Standing oil lamps, kuttuvilakku. A standing metal oil lamp kept in the temple, shrine room or home. Part of temple and shrine altars, the standing lamp is sometimes worshiped as the divine light, Parashakti or Parajyoti. Returning from the temple and lighting one’s kuttuvilakku courts the accompanying devas to remain in the home and channels the vibration of the temple sanctum sanctorum into the home shrine. Called dipastambha in Sanskrit.
The mystic syllable of Hinduism, placed at the beginning of most sacred writings. Aum is the primary, or mula mantra, and often precedes other mantras. It may be safely used for chanting and japa by anyone of any religion. Its three letters represent the three worlds and the powers of creation, preservation and destruction.
Trident, called trisula in Sanskrit. A three-pronged spear or trident wielded by Lord Siva and certain Saivite ascetics. Also held by loving Ganesha, it symbolizes God’s three fundamental shaktis or powers—icchha (desire, will, love), kriya (action) and jnana (wisdom).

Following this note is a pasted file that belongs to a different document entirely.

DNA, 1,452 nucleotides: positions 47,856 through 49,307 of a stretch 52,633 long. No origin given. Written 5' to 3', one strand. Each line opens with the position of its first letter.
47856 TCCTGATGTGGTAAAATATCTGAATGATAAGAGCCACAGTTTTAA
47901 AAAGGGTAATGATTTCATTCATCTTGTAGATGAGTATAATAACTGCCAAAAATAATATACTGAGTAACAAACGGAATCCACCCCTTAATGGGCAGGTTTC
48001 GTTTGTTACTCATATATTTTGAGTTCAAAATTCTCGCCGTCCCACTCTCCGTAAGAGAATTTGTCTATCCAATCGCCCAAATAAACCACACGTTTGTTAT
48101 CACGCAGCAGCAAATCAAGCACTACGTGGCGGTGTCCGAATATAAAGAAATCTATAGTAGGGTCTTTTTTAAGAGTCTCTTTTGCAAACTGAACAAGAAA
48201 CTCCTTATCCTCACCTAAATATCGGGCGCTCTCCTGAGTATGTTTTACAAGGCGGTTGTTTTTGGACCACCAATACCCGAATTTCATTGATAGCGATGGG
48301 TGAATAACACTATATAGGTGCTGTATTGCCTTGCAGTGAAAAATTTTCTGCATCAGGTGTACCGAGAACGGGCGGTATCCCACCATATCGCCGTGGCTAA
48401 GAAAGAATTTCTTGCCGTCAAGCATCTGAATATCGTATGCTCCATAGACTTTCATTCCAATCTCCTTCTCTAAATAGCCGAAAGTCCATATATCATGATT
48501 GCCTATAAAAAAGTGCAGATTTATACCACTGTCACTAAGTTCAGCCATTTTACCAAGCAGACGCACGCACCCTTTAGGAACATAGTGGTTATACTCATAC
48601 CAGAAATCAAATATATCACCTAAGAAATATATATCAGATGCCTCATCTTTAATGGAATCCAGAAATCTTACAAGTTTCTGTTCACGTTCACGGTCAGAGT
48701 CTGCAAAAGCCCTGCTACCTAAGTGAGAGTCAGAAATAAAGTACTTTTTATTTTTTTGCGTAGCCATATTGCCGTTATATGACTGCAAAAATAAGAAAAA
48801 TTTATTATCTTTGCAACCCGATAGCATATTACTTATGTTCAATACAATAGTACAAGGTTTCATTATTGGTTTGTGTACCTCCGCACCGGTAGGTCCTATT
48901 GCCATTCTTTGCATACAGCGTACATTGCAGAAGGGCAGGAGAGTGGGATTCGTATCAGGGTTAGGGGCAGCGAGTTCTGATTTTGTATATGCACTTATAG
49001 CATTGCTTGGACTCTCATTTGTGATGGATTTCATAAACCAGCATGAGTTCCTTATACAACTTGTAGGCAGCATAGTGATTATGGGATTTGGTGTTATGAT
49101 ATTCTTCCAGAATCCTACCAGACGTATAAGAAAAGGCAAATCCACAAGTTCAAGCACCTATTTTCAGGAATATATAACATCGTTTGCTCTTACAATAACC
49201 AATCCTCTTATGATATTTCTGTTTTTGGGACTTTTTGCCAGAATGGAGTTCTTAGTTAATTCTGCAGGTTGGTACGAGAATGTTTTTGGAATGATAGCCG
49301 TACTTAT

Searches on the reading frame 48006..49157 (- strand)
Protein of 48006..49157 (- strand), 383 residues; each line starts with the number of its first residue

Damaru is the thin-waisted rattle drum held by Siva Nataraja. It is the symbol of Divine Creation, which begins with the soundless sound, paranada, whence arises the mantra Aum.
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Yoga pada. Here the hands are held in the meditative mudra, This signifies meditation, or yoga, the third of the successive stages in spiritual unfoldment in Saiva Siddhanta, wherein the ultimate goal is to go within and attain Self Realization.
Chariya pada is the stage of religious action; worship. Here the devotee engages in simple forms of service and character building. It is the first of four progressive stages of maturation on the Saiva Siddhanta path of attainment.
This is the kriya pada, the “worship stage” on the San Marga. During this part of evolution the devotee is engaged in puja, religious actions, rites and ceremonies.
Jnana is the stage of wisdom, the fourth and final stage on the San Marga path to enlightenment. Here the satguru is sharing the knowledge of Siva with two disciples.
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Namasivaya. This is the holy five-letter mantra chanted daily by devout Saivites, once initiated into the mantra. It literally means “Praise to the Great God Siva.”
Dhvajapalika. This is one of the two dvaja palikas who guard the entrance to a temple sanctum. His hand is indicating Siva is within, and is inviting pilgrims to draw closer to God.
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